This website uses cookies to manage authentication, navigation, and other functions. By using our website, you agree that we can place these types of cookies on your device.

U.S. Navy wants to buy as many as 30 of a new class of Light Amphibious Warships


The US Navy is asking industry for input on a future Light Amphibious Warship, as the Marine Corps recalculates its force design to prepare for a near-peer fight in the Pacific. The Navy anticipates purchasing the first ships in fiscal year 2023.


U.S. Navy wants to buy as many as 30 of a new class of Light Amphibious Warships 925 001 The amphibious assault ship USS Iwo Jima (LHD 7) (Picture source: U.S. Navy photo by Mass Communication Specialist Seaman Michael Lehman/Released)


According to the last Congress Report released on May 6, 2020, the Navy’s research and development portfolio will devote $30 million to a “next-generation medium amphibious ship design” that will likely be based on an Australian designer’s stern landing vessel.

The U.S. Navy wants to buy as many as 30 of a new class of Light Amphibious Warships that would be significantly smaller and cheaper to operate than its existing fleets of large amphibious ships. The service is already exploring possible designs, including a roll-on-roll-off type with a stern ramp.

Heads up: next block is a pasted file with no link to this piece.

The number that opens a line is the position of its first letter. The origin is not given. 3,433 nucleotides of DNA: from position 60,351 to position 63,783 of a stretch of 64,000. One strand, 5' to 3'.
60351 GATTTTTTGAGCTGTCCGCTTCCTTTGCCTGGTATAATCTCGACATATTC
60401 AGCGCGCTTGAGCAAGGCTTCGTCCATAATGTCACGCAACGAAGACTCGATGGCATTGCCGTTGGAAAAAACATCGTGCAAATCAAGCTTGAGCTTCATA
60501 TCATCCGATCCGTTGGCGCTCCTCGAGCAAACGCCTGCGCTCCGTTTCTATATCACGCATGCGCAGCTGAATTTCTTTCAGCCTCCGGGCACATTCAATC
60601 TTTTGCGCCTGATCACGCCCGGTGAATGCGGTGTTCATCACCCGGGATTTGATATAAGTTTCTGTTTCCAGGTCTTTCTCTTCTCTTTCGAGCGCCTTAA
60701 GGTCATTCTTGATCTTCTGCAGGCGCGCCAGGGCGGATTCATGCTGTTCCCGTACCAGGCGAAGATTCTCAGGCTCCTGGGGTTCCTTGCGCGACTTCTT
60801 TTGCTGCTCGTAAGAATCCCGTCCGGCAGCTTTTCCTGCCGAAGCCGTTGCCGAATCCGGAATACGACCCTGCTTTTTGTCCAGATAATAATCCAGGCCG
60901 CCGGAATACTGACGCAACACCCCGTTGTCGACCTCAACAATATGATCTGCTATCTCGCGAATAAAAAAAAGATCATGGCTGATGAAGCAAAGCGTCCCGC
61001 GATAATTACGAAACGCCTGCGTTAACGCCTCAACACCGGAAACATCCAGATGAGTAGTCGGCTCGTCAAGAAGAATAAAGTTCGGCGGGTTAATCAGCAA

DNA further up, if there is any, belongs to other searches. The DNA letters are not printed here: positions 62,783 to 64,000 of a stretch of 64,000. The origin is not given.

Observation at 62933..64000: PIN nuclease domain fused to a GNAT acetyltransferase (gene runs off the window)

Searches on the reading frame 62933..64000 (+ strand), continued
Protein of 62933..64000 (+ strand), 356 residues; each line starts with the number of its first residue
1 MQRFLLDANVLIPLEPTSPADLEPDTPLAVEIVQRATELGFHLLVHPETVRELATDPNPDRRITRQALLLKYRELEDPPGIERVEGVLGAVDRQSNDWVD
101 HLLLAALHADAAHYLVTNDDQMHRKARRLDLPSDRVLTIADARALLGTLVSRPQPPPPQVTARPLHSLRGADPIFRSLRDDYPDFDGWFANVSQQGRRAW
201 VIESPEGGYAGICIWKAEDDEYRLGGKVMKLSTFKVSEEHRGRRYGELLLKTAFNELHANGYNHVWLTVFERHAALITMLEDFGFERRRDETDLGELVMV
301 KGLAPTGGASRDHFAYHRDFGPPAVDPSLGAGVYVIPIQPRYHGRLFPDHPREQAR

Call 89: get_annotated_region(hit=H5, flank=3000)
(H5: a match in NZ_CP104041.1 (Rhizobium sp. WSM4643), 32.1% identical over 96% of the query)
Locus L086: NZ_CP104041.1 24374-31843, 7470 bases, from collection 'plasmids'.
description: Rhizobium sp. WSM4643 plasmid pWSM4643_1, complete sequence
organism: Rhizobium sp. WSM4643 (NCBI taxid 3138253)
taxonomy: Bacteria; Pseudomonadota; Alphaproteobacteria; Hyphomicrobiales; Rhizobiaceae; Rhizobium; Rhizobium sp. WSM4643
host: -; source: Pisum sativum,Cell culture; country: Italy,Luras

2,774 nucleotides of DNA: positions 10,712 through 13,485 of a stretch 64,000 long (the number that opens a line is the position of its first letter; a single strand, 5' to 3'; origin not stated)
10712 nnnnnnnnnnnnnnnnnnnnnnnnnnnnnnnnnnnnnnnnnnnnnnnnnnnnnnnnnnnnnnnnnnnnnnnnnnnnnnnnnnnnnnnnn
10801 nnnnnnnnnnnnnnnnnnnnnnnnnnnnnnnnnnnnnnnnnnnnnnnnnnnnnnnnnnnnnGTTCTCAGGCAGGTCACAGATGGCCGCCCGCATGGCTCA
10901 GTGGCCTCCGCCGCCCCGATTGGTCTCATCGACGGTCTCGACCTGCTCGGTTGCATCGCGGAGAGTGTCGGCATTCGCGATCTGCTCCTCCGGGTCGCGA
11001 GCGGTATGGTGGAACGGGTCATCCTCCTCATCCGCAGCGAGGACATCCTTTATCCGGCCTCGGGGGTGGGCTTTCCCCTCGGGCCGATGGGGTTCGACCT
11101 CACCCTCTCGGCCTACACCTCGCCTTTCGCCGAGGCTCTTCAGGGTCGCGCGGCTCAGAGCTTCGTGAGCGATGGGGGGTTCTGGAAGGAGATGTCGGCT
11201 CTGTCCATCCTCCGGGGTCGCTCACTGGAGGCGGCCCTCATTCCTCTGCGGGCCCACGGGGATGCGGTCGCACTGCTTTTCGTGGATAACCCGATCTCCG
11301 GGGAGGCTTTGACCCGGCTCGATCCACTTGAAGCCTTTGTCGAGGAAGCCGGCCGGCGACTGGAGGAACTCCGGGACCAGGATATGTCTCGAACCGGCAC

Navy officials said that the “objective number” of Light Amphibious Warships (LAW) it hopes to buy is between 28 and 30 at a briefing for defense industry representatives on Apr. 9, 2020.

The Navy is still in an information-gathering phase but does already have some key requirements for any potential LAW design, which it expects to be about 200 feet long overall and have 8,000 square feet of cargo space in total. Each LAW will have a crew of no more than 40 sailors and be able to accommodate at least 75 Marines.

The Navy says that it is willing to consider either adapting an existing commercial design, using a commercial hull form as a starting place, or a so-called “Build to Print” ship based on proven design elements and components. The goal in all of these courses of action is to focus on relatively low-risk, low-cost, mature designs, or at least design features, in order to both keep the ships cheap and make them faster and easier to build. The Navy has said it is interested in awarding at least one preliminary design contract by the end of this year with the hope that it could begin buying actual ships as early as late 2022.


U.S. Navy wants to buy as many as 30 of a new class of Light Amphibious Warships 925 002A stern landing design concept (Picture source: Sea Transport Solutions)